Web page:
The Building of Manhattan (Dover Architecture)

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A type of wrought iron called puddled iron was used to construct the Eiffel Tower. Cast iron, on the other hand, has a higher carbon content, which allows it to liquify at high temperatures.

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The liquid iron can be "cast" or poured into prefabricated molds. When the cast iron is cooled, it hardens. The mold is removed, and the cast iron has taken the shape of the mold. Molds can be reused, so cast-iron building modules can be mass produced, unlike hammered wrought iron.

In the Victorian Era, highly elaborate cast-iron garden fountains became affordable for even a rural town's public space. In the U. Cast iron was used in both commercial buildings and private residences for many reasons. First, it was an inexpensive means to reproduce ornate facades, such as Gothic , Classical, and Italianate, which became the most popular designs imitated.

The grand architecture, symbolic of prosperity, became affordable when mass-produced. Cast iron molds could be reused, allowing for the development of architectural catalogs of module patterns that could be optioned to prospective clients — catalogs of cast-iron facades were as common as catalogs of pattern house kits. Like mass-produced automobiles, cast-iron facades would have "parts" to easily repair broken or weathered components, if the mold still existed. Second, like other products mass produced, elaborate designs could be assembled rapidly on a construction site.


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Better yet, entire buildings could be constructed in one place and shipped all over the world - prefabrication enabled portability. Lastly, the use of cast iron was a natural extension of the Industrial Revolution.

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The use of steel frames in commercial buidlings allowed a more open floor plan design, with space to accommodate larger windows suitable for commerce. The cast-iron facades were really like icing on a cake. That icing, however, was also thought to be fireproof — a new type of building construction to address the new fire regulations after devastating fires like the Great Chicago fire of The history of cast iron's use in America begins in the British Isles.

Abraham Darby is said to be the first to develop a new furnace in Britain's Severn Valley that allowed his grandson, Abraham Darby III, to build the first iron bridge in Sir William Fairbairn , a Scottish engineer, is thought to be the first to prefabricate a flour mill in iron and ship it to Turkey around Sir Joseph Paxton — , an English landscaper, designed the Crystal Palace in cast iron, wrought iron, and glass for the Great World Exhibition of Daniel D.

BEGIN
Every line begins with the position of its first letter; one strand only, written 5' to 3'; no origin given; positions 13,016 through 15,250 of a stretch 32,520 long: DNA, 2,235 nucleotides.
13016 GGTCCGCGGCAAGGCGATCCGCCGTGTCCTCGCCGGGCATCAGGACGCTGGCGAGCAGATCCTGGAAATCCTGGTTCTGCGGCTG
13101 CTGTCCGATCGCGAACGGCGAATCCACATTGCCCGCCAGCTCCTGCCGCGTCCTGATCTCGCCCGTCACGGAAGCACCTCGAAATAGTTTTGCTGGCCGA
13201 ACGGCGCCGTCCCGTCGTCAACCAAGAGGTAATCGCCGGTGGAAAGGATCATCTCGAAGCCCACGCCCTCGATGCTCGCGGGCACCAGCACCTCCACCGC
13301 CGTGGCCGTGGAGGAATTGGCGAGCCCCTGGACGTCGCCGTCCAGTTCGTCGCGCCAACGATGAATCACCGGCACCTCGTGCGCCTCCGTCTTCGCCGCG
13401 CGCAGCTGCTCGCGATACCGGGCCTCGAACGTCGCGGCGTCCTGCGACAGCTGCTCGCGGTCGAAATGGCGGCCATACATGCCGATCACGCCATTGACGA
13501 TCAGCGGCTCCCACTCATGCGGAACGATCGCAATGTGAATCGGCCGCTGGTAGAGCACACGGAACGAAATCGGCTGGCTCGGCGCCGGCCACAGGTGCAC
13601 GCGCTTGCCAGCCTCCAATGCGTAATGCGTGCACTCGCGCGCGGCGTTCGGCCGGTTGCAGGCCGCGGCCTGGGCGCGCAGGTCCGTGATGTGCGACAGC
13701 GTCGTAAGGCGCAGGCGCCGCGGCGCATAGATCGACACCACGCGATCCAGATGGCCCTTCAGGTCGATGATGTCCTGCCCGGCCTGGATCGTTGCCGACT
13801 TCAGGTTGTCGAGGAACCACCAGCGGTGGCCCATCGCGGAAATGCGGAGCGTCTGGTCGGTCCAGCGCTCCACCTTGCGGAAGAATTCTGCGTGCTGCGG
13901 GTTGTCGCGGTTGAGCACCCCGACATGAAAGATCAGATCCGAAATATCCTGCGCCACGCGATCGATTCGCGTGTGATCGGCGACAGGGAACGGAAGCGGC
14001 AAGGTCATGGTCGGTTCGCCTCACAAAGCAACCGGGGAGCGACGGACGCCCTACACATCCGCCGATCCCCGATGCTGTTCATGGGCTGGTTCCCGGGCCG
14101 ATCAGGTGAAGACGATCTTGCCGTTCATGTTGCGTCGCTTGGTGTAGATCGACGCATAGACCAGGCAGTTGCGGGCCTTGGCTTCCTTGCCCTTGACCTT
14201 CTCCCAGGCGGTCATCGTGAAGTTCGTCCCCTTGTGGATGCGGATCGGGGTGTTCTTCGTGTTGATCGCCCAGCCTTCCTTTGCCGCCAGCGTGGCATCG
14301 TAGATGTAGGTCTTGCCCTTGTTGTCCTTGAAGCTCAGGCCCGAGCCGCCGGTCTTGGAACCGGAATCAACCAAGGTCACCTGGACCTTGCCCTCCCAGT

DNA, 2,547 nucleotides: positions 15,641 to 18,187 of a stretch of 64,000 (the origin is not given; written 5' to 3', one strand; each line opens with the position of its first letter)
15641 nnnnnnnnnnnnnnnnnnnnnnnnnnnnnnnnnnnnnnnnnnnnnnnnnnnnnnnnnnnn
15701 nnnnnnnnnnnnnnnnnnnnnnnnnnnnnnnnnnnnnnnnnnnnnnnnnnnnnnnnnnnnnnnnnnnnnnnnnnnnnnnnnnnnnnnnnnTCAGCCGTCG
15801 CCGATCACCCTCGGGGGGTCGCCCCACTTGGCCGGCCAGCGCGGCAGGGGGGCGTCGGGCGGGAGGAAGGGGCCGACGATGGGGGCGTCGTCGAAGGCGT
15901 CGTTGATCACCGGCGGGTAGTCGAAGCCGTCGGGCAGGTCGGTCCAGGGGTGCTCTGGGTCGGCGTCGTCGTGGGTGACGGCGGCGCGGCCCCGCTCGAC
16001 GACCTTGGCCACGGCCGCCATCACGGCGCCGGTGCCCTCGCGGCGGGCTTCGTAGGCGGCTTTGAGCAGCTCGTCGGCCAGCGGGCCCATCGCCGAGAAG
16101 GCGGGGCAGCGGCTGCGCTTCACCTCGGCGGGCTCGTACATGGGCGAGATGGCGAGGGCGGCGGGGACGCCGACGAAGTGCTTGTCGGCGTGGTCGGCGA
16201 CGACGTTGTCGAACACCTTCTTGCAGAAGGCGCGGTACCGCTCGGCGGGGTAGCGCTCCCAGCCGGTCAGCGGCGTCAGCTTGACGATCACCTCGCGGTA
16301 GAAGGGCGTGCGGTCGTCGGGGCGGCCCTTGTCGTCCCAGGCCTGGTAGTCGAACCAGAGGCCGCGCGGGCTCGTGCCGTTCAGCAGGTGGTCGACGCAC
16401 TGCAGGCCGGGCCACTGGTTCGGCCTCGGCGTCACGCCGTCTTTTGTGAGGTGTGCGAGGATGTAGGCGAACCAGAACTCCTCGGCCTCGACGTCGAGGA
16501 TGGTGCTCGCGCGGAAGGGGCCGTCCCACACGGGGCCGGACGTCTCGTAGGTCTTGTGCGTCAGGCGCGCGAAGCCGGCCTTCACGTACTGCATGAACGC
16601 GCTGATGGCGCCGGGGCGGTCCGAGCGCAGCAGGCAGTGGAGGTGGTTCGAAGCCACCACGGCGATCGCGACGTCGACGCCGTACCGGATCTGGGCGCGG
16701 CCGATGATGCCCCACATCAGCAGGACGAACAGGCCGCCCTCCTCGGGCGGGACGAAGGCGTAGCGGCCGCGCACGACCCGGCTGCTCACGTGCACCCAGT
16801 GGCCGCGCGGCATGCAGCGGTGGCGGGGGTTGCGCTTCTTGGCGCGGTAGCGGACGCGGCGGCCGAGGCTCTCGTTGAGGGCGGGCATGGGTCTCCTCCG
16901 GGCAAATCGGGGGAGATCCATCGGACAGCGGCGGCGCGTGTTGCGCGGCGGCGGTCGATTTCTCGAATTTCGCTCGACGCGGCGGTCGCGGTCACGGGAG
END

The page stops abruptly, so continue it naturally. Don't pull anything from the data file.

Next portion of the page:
Badger's Illustrated Catalogue of Cast-Iron Architecture, , is available as a Dover Publication, and a public domain version can be found online at the Internet Library.

The Building of Manhattan

Badger's Architectural Iron Works company is responsible for many portable iron buildings and lower Manhattan facades, including the E. I was still in a basket, barely 6 months old, with an Indian birth certificate that declared "Caste: Polish. But it was a great place to be a child. There was a large courtyard where bike riding and ball playing were permitted. Over time, the other people in our apartment moved out, and my parents, with what in retrospect seems like amazing equanimity, re-established careers and even bought a summer home on a lake in New Jersey.

It is hard to believe that they were barely a decade from their harrowing escape. The Beresford also had its ups and downs. According to "Luxury Apartment Houses of Manhattan," the building had a hard time dealing with the effects of the Great Depression. Nonetheless, Central Park West still had those fabulous buildings of the 20's, and in , the Beresford became a co-op.

By then I was in college, so the Beresford didn't have the gauzy glow for me that the Belnord did. But for my parents, I now realize, it had enormous significance. With its ornate trimmings and moldings, the door and elevator men, the view of the park, the Beresford represented the lifestyle they had expected for themselves before the war.

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It had taken them 20 years to do it, but when Joseph and Marta moved into the Beresford, they had completed their journey back to where they felt they belonged. I don't remember them ever speaking about this, yet I know how important it was for them to reclaim graciousness in their lives to match the courage and energy they had expended in rescuing themselves and their sons. MY favorite Beresford moment came in the mid's when I was preparing to move to New York for graduate school at Columbia.

My mother was very eager for me to live at home. But after years of living in dorms and student housing, I was skeptical. My mother disappeared and returned soaking wet moments after the girl had left. She replied, "I didn't want you to think I was interfering with your privacy. But for another three decades, I was a regular visitor to the Beresford.

We celebrated my mother's 80th birthday and my father's 90th in the spacious living room, dining room and entry hall. Both of them slept their last nights there before they died. In so many ways, the Beresford and Apartment 8B was the finish line for them, the terminus of their remarkable life journeys. Today, the Beresford is home to moguls and superstars. As an address, it is more splendid than ever, beautifully maintained and worth every penny, I suspect, of the millions it costs to buy into it.